| May 99 issue | NewsEtc. index | Home ## Diffuse reflectance from a semiinfinite mediumMay 17, 1999, Steven L. Jacques |

When photons enter a tissue, they scatter and escape out the surface where they are observable. The escaping flux of light is called "diffuse reflectance", R_{d}. The value of R_{d} depends on the absorption coefficient of the tissue, µ_{a}, and the effective pathlength L that photons travel in the tissue.

R_{d} is uniquely related to the ratio of scattering to absorption. The more scattering events that occur before the photon is absorbed, the more likely is the photon to be returned to the surface for escape as observable reflectance. If both the absorption and the reduced scattering coefficients are doubled or halved, the R_{d} does not change because the ratio of scattering to absorption remains constant.

The diffuse reflectance from the surface of a semi-infinite homogeneous medium with absorption coefficient µ_{a} [cm^{-1}] and reduced scattering coefficient coefficient µ_{s}' [cm^{-1}] is approximated by the expression:

is the 1/e optical penetration depth. N' is defined as the ratio of reduced scattering to absorption. The factor A equals the apparent pathlength L for photon attenuation due to the absorption coefficient µ_{a}. In other words, the ensemble of photon pathlengths for escaping light observed as R_{d} can be approximated by a single pathlength L = A.

The following figure shows the behavior of R_{d} for an aqueous solution, in other words for a refractive index mismatch of 1.33:1 at the air/medium surface:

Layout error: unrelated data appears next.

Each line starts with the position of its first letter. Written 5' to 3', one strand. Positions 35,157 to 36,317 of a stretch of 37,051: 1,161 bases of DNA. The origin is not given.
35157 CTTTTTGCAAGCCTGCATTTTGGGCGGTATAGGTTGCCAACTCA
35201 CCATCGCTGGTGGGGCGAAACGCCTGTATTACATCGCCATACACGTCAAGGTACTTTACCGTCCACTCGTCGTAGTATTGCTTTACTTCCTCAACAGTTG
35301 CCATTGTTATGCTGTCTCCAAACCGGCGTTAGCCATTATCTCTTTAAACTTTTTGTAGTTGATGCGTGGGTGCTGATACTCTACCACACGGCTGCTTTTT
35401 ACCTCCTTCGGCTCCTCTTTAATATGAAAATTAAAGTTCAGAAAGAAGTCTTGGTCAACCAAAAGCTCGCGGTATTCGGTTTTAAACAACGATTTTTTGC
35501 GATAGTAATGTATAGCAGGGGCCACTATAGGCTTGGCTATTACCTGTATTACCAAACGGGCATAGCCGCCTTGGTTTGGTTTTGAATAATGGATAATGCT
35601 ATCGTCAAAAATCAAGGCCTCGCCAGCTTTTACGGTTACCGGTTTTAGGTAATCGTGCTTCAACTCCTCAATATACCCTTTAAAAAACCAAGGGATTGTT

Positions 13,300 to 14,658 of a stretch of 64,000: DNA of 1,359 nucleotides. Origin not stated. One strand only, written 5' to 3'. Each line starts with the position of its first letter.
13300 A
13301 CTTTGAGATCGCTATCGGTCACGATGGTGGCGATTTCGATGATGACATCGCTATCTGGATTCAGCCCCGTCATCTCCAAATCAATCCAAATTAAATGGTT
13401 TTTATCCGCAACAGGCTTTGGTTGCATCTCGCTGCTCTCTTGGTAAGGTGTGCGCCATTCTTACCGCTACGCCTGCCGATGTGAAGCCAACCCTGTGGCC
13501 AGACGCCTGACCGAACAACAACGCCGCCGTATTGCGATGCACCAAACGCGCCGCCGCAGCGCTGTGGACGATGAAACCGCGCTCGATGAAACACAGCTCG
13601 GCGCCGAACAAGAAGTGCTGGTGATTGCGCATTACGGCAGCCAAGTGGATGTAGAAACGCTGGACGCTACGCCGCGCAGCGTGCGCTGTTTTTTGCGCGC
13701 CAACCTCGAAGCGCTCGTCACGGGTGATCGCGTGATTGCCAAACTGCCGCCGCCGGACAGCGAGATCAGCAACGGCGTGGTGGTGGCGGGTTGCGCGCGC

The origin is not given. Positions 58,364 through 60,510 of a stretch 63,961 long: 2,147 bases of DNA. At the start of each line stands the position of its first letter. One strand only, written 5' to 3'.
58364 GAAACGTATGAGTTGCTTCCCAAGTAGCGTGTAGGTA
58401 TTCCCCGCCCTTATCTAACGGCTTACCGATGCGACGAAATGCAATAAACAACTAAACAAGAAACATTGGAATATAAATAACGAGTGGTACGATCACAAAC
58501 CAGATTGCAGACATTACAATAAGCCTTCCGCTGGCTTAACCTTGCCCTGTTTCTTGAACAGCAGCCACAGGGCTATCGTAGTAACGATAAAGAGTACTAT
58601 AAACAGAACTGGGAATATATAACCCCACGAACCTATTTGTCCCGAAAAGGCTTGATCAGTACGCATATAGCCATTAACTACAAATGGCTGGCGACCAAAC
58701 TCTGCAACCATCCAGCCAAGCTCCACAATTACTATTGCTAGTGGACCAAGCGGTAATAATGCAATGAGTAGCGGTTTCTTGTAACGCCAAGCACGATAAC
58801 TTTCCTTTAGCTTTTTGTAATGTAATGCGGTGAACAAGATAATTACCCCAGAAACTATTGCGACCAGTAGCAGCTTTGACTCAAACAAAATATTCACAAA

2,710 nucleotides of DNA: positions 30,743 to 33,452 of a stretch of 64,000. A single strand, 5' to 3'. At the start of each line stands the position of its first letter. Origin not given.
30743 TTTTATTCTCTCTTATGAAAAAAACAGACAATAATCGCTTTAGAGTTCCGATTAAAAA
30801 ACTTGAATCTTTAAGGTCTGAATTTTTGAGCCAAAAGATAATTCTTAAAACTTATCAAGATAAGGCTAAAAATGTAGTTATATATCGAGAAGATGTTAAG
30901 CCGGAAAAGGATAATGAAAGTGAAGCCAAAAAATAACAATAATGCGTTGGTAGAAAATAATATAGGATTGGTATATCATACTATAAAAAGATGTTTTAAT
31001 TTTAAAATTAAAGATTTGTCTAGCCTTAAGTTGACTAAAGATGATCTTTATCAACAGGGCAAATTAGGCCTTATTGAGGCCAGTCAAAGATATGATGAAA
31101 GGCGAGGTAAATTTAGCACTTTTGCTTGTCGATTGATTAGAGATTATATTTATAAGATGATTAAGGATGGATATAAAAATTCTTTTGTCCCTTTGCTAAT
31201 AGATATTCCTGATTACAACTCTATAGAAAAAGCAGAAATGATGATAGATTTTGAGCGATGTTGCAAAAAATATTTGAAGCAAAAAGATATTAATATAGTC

for air/water surface with refractive index mismatch 1.33:1.

which is based on calculations using the Adding-Doubling Method. The data are for various choices of choices of absorption and reduced scattering and for various choices of anisotropy, g = 0, 0.5, 0.8, 0.9, 0.95. Above R_{d} = 0.40, g has no influence on R_{d}. Below R_{d} = 0.40, the R_{d} depends on the anisotropy.

The value of A is not constant, and depends on N' and the refractive index mismatch at the air/medium surface. The value of A is roughly about 7-8 for most soft tissues, and choosing a constant value of A allows Eq. 1 to roughly mimic the behavior of R_{d}. For an accurate calculation of R_{d}, however, the appropriate value of A should be specified as a function of N':

for air/water surface with refractive index mismatch 1.33:1.

In summary, R_{d} is a function of µ_{s}'/µ_{a} = N'.

A measurement of R_{d} is perhaps the simplest measurement one can make on a semi-infinite scattering medium. The following figure illustrates how measurements on the unknown medium (M) and on a standard reflectance (M_{std}) whose reflectance is R_{std} yield R_{d}:

Once R_{d} is specified, one can calculate N':

Since A is a function of N', one must use an iterative loop, or a fitting routine, to specify both A and N' from a given R_{d}. N' and A are not independent, so we are still specifying only one unknown, N', from one independent variable, R_{d}. A simple MATLAB program illustrates such an iterative loop: N' = findNp(Rd).